What are the best deals that folks are willing to share? Can a party
planner help economize? I am not a do-it-yourselfer.
My daughter will have her Bat Mitzvah in Dec. 06. It is a
very big event and I would definitely recommend an
experienced party planner to help you navigate through
this. It takes the stress somewhat off the parents and
allows them to be present for the event that they spend
months planning. I am currently working with Diane Meltzer
who has her own business called Shindig. Diane is warm,fun
and extremely organized and detail oriented. I'm so happy
to be working with her! Her number is 510 524 1415. Good
luck and Mazel tov!
There was another recent post on the younger kids BPN about
this--one parent reserved a park and had pizza and an ice
cream sundae bar. It sounded absolutely delightful.
My question about Bar and Bat Mitzvah: What is parent's
thoughts on including everyone in the religious school
class or grade? This special event should be an event of
inclusion not exclusion, right?
anon Bat Miztvah Mom
I understand your concern. For my son's bar mitzvah, we
rented the big room at Northbrae Community Church on the
Alameda in Berkeley. It's very reasonable, there's a
kitchen for the caterer's to use (we used an Indian
restaurant since that's what my son wanted and that turned
out to be inexpensive as well). We still had to pay for a
DJ (they brought their own sound system) which was the
biggest expense. A friend had his bar mitzvah at the
Rockefeller Lodge in Richmond, which is also not expensive,
but then you have to use them as the caterer (Partytime
catering). Another cheap place is the Albany library.
There's a large room, access to a kitchen, easy parking, and
low cost. Good luck and mazel tov!
been there, done that
We did my daughter's Bat Mitzvah for ~ $3,000, having
splurged $750 for a good DJ. We did our own invites, etc.,
on computer (beautiful); had the reception in the Social
Hall of the Temple; her dad poached salmons and made
quantities of pasta; friends brought their favorite salads;
I hired a wonderful photographer who charged hourly and
gave us the film to develop (before digitals were so
popular); table centerpieces were baskets that guests were
asked to fill with canned goods for the homeless. We had
about 125 guests and our focus was on the kids. My only
requirement was that the music during dinner was my choice.
After that, it was all about the kids - music, games,
inexpensive/silly prizes, lots of dancing. It was on a
Monday evening school night to end at 10 and most were
ready to stay on. We had calls for weeks about what a good
time was had and my daughter got what she wanted - a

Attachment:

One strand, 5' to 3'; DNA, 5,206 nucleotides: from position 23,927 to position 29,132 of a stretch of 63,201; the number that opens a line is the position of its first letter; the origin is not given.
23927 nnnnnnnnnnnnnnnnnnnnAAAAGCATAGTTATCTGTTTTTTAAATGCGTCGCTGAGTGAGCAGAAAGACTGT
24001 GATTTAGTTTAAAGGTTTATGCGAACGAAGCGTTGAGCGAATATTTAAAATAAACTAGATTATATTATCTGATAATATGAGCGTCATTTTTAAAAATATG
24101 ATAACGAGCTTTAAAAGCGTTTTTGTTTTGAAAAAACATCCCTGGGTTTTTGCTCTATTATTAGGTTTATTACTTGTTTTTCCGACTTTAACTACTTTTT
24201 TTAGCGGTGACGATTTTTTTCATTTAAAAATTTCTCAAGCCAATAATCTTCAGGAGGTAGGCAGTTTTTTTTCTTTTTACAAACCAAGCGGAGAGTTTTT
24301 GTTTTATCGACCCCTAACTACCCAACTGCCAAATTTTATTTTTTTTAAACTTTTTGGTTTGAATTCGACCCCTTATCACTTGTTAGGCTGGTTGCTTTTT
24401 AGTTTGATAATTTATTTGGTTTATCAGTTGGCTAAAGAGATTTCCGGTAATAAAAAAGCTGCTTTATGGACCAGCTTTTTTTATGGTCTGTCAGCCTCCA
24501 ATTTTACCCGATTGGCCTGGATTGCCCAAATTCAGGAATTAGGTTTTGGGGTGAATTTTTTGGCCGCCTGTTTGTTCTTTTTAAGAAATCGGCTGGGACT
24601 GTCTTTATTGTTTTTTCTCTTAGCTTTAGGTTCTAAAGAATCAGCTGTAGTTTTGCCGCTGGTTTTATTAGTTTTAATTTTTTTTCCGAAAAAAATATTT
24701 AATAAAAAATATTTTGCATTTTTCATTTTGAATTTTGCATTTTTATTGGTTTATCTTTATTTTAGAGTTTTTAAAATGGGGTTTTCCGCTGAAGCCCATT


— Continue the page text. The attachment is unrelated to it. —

meaningful Bat Mitzvah. It's definitely doable!
I really sympathize with your dilemma, because there's a
lot of pressure out there. For my oldest child's bat
mitavah we used a party planner, but not for the younger
one's. My experience with the planner was that she tried
to talk us into a more formal and expensive event than we
wanted and felt was appropriate, and also overstaffed the
event itself. I would try to find a caterer who can do it
all - decorations, etc. If you're already planning on a
DJ, then that person will keep the party moving, so
between the two, you've got it covered. Try
herecomestheguide.com for venues. Good luck and try to
keep it all in perspective - it's celebrating a religious
event for a 13-y-o!
The two most reasonably priced venues around Oakland are
the Piedmont Veterans hall (cheaper if you have a friend
in Piedmont who can reserve it for you at the resident's
rate) and the Joaquin Miller Park Rec Center. You can't
serve alcohol at any ''teen-oriented'' event held at an
Oakland Parks and Rec venue, so right there you can save
the money you'd spend on alcohol.
In terms of food, my chief suggestion is to not serve
dinner. Make it ''desserts and dancing.'' Or just finger
food. There are lots of options around. This is where a
planner is helpful, they have lots of suggestions on how
to economize -- but, of course, you have to pay the
planner. The biggest appeal of a planner to me is to have
someone there who can keep the evening moving along, make
arrangements with vendors, etc. so you don't have to and
you can enjoy the party. But if you have a simple party,
you might not need it. The other thing a planner can do is
sometimes save you money in ways you don't think about. A
friend of mine said her party planner got her a refund of
her deposit for her room rental because when she and the
crew arrived it was a mess. She called the vendor and
complained and got the refund. This all took place without
my friend having to think about it at all.
another bat mitzvah mom
I'm looking for an adult/skilled teen to entertain kids (ages
6-14) at my son's bar mitzvah. I'm not seeking a DJ
because this will be a lunch reception with a jazz quartet.
Any suggestions for someone to play games/music with